This Sunday, October 3, marks the 50th anniversary of an American classic: The Andy Griffith Show. To celebrate, we asked Blair author Dr. Richard Kelly to share his thoughts on this occasion. He wrote the book on Andy Griffith (literally), so if you like what he has to say, check out his book The Andy Griffith Show. Chock full of interviews, episode summaries, and even an unfilmed script, this book is filled with more Andy Griffith trivia than you’ll ever need to know.
It is hard to believe that half a century has passed since Aunt Bee moved in as the new housekeeper for Andy Taylor and his son Opie. It took several years for the town of Mayberry to develop its wealth of other characters: Barney Fife, Thelma Lou, Helen Crump, Ellie the druggist, Floyd the barber, Gomer and Goober, the Darlings, Ernest T. Bass, mayors Stoner and Pike, and many other memorable folk. It is enjoyable now just to recite the litany of their names, for each one calls up sweet memories of that undying town. Even the swindlers, con men, and thieves who occasionally entered Mayberry enhanced its comic dimension through Barney’s fumbling attempts to restore order and justice. It was always Sheriff Taylor, however, who remained the rock-solid center of that town, a small world that constantly seemed to edge into chaos until Andy restored calm and good sense. Yes, Mayberry was becoming the nation’s favorite small town and it has held its ranking to this day.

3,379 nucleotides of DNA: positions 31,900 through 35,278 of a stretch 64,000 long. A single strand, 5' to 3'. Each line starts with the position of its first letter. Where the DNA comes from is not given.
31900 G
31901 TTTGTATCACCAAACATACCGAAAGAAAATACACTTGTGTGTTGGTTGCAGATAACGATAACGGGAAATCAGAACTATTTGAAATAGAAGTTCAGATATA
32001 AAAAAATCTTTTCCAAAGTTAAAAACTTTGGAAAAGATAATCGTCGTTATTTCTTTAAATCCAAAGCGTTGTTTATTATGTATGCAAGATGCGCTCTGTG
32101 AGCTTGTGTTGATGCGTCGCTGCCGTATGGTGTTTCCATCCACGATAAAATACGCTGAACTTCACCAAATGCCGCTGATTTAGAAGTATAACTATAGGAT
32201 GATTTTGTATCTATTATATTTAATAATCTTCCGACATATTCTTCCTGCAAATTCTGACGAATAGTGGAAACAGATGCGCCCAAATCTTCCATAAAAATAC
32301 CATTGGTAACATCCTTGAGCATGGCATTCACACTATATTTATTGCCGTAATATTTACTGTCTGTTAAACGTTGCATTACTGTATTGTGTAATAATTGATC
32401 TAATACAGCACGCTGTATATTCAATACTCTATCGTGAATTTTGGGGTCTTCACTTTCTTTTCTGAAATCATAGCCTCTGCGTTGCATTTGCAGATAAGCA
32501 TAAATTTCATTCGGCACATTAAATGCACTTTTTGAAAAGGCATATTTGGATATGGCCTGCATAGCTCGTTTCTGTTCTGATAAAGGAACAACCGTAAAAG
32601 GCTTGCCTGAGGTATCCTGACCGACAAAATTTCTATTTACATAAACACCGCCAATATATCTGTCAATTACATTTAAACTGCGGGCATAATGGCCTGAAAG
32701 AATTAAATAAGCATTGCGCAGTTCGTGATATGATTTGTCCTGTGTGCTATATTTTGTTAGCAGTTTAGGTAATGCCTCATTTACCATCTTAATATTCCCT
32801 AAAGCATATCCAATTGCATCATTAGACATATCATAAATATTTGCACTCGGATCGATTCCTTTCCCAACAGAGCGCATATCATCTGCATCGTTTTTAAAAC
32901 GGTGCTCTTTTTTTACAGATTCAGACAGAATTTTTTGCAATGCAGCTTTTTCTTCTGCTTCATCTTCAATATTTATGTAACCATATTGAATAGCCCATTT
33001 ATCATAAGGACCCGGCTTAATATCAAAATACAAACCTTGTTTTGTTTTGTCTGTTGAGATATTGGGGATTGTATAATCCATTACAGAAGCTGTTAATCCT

One would be hard pressed to name another television series that has held up for so many years, which is a testimony to the actors, producers, and directors that came up with 249 episodes. Writers like Harvey Bullock, Everett Greenbaum, and several others deserve special mention: These faceless authors wrote out the words that largely created and shaped the town of Mayberry and its immortal characters.
So now, in 2010, Mayberry retains its crystal-clear image of small-town America, one that holds a reality in our imaginations as powerful and illusory as any great magician could possibly conjure.